One of the greater joys of quoting the work of Barney Ronay at length is the skill with which the Guardian scribe eviscerates the UK’s sports TV fixtures with such surgical precision. So on one of the rare instances where Ronay is offering effusive praise for a soccer talking head, we’ll take stock of his crush on former Manchester United right back Gary Neville (above), currently employed by Sky Sports. With Neville anchoring Sky’s Sunday tripleheader, Ronay claims, ‘it is possible, finally, to actually quite look forward to this bit, those long, idling moments in between where there is no actual football, just the spectacle of men talking urgently about football.” And don’t hold your breath waiting for him to ever make that promise again.

Neville has solidified in recent weeks, losing his ferrety callow quality, turning towards the camera instead a full-face belligerence, a relentless and moreish zeal. I think we can say it now: there’s a new sheriff in town, a new king-pundit. And maybe the pundit is about to enter another of his furtive growth spurts.

His waspishness has always been evident, as has a subtle quality of outsiderdom. There is a story about the old lags at United laughing out of their car windows at the sight of the young Neville staying behind after training to practise throw-ins on his own against a wall while they all sidled off to some appalling shag-carpeted lounge bar. And it is this cussed, puritanical, quietly nonconformist brio that is his great asset, a line in quiet iconoclasm that is now being applied to the role of pundit.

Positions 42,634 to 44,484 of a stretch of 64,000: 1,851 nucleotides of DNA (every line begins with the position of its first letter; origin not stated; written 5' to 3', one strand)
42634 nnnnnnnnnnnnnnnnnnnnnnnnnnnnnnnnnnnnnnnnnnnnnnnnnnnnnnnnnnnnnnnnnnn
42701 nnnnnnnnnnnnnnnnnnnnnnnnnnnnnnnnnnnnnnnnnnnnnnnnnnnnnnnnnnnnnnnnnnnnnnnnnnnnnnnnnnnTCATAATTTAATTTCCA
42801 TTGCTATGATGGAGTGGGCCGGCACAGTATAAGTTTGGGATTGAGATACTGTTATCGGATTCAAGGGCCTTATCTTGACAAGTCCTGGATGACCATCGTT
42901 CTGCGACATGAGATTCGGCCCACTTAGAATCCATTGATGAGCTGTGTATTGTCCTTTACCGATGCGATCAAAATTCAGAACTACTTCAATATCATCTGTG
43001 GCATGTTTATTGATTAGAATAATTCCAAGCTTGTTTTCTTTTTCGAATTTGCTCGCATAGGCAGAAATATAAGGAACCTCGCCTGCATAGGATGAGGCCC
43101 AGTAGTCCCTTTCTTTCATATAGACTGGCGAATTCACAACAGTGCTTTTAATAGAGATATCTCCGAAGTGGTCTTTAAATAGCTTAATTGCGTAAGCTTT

It seems increasingly that Neville may be doing actual research; that his approach to punditry may involve a rare desire to actually tell you interesting things you didn’t know about football. And amid the bombast of Sky’s plastic triumphalism, there is a quality in him of restrained preacherly zeal, the brusqueness of an ambitious young parish curate or a strident Scottish schoolmaster with a flaringly adamant moustache.